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Project Summary

Figure 1. Portugal (mainland and islands) and the case studies regions of the Portuguese sub-global assessment.

Portugal covers an area of c. 92 000 km2 and has an oceanic exclusive economic zone of c. 1 700 000 km2. The country experiences high climatic variation and has high diversity of ecosystems, many of which are confined to small spaces and result in ecotones associated with high biodiversity. Soil degradation as a result of water erosion presents a high risk of desertification in Portugal, and Portuguese ecosystems and agriculture are particularly vulnerable to climate change because of fire risk, water scarcity and the number of species and habitats already threatened.

The Portugal Assessment (ptMA) was conducted as a country-wide assessment focused on specific pilot projects at multiple spatial scales. The case studies were not fully representative of the country, but were designed to provide particular insight into ecosystem changes at each scale. Spatial scales at which assessments were undertaken include: national, basin and local. At the national scale, the assessment was organized according to ecosystem (marine, coastal, inland water, Montado, forest, island and urban). The pristine Mira basin estuary, in Alentejo and the intensively studied Mondego estuary in Beira Litoraland were assessed for the basin scale. The Mondego differs significantly from the Mira, in that it is under heavy human influence. Assessments were also carried out at the local level in highly variable regions throughout Portugal. These sites were chosen on the basis of user needs, the existence of projects or research, and to cover multiple regions.

Ecosystems services users were engaged in multiple aspects of the assessment and had a primary role in choosing scales and case studies for assessment. In order to maintain a close working relationship, users participated in research meetings at all levels of the assessment. Users were active in scenario- building and in the qualitative assessment of conditions and trends of ecosystem services.

Users identified several areas of interest for assessment. Almost all users were interested in the economic valuation of ecosystem services and assessing the condition of these services. Equity of environmental benefits and the history of land use were important areas of assessment for some users, while others were especially interested in the effects of legislation. In particular, users identified the impacts of CAP, NATURA 2000 and the Nitrate Directive as legislation they would like to see assessed. Driving forces of change (including climate change, consumer behaviour, species introduction, fragmentation of habitats and urbanization) in the ability of ecosystems to provide essential services were also of concern to users. Forest and agricultural lands were listed by most users as priorities for assessment.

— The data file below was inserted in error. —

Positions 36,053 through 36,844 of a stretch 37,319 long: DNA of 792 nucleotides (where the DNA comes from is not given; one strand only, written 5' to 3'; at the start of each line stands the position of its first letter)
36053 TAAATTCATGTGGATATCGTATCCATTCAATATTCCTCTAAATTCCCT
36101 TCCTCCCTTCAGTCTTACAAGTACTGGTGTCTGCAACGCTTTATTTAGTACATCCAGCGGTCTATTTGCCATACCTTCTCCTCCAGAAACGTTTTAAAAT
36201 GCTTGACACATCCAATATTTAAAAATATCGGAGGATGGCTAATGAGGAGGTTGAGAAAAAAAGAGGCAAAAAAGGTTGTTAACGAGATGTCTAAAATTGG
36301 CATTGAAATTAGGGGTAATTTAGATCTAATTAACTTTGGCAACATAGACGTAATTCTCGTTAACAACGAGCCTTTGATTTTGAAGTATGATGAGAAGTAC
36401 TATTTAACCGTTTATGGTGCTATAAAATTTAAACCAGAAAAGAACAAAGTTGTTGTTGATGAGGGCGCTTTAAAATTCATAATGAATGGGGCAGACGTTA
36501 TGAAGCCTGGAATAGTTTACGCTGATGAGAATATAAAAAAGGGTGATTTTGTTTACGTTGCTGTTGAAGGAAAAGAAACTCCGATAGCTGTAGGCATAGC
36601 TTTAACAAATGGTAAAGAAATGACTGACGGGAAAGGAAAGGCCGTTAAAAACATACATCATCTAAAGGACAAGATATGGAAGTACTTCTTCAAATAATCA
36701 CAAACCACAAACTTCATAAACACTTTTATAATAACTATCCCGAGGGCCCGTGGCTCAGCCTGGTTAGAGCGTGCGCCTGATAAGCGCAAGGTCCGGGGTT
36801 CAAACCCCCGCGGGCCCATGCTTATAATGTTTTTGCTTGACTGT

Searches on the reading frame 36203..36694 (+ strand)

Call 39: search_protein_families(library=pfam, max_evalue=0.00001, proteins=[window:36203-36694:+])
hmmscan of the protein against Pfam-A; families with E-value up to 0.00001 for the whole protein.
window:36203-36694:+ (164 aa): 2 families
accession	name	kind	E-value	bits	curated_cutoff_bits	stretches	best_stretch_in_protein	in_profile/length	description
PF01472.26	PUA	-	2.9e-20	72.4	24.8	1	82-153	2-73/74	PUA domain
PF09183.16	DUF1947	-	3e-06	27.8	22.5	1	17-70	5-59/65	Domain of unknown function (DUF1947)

Assessment Approach

The assessment was divided into multiple phases. Firstly, user needs and response options were assessed. Next, scenario development and expert-based assessment of conditions and trends were carried out. Finally, a stakeholder (scientists, users, etc) reviewed publication process of the assessment results produced three documents: State of the Assessment Report, Report on User Needs and Response Options, and Portugal Assessment Book.

Human well-being was assessed at the local and national levels using economic, social, and environmental indicators. Issues of equity were addressed using income poverty indicators and disaggregating some indicators by location and gender. In Sistelo, a participatory approach was used to determine well-being at the local level.

Drivers of change in ecosystem services were assessed through workshops with the research team and the users and through a literature review by the scientific team.

Lead Institutions

The Center for Environmental Biology (CBA) of the Faculty of Sciences of the University

of Lisbon was the coordinating institution for the ptMA the scientific team was consisted of 40 scientists from over 10 universities, research institutions and government agencies. The steering committee for the assessment was composed of: Henrique M. Pereira, Tiago Domingos, and Luis Vicente.

The intended audience for the assessment is national and local decision-makers. The board of users included ten members representing government agencies, non-governmental organizations and the private sector. The advisory board was composed of seven members, including scientists and decision-makers and was chaired by Isabel Guerra of the Portuguese Ministry of Public Works, Transportation and Housing.

Contact information

Primary funding for the ptMA was provided by the MA, Xaiza Geral de Depósitos, and the University of Coimbra. In-kind contributions were also provided by the home institutions of the researchers. Further financial and in-kind support were received from: Faculdade de Ciências da Universidade de Lisboa, Universidade Católica Portuguesa, Universidade Nova de Lisboa and Universidade Técnica de Lisboa and Caminhos e Ferro, E.P..

Ecosystems Services Assessed

Provisioning services: water, food and fiber; regulating services: climate regulation, soil protection and runoff regulation; cultural services: recreation, education, ultural heritage and aesthetic value. Additionally, biodiversity was assessed.

Project Outputs and Results

Users and the research team identified the following as the primary drivers of change in ecosystem services in Portugal: fire regime, land tenure and farm structure, economic growth, land used changes related to multiple factors, tourism, introduction of exotic species, population distribution and migration, environmental legislation and attitudes towards this legislation, CAP, and international trade agreements.




© 2005 Millennium Ecosystem Assessment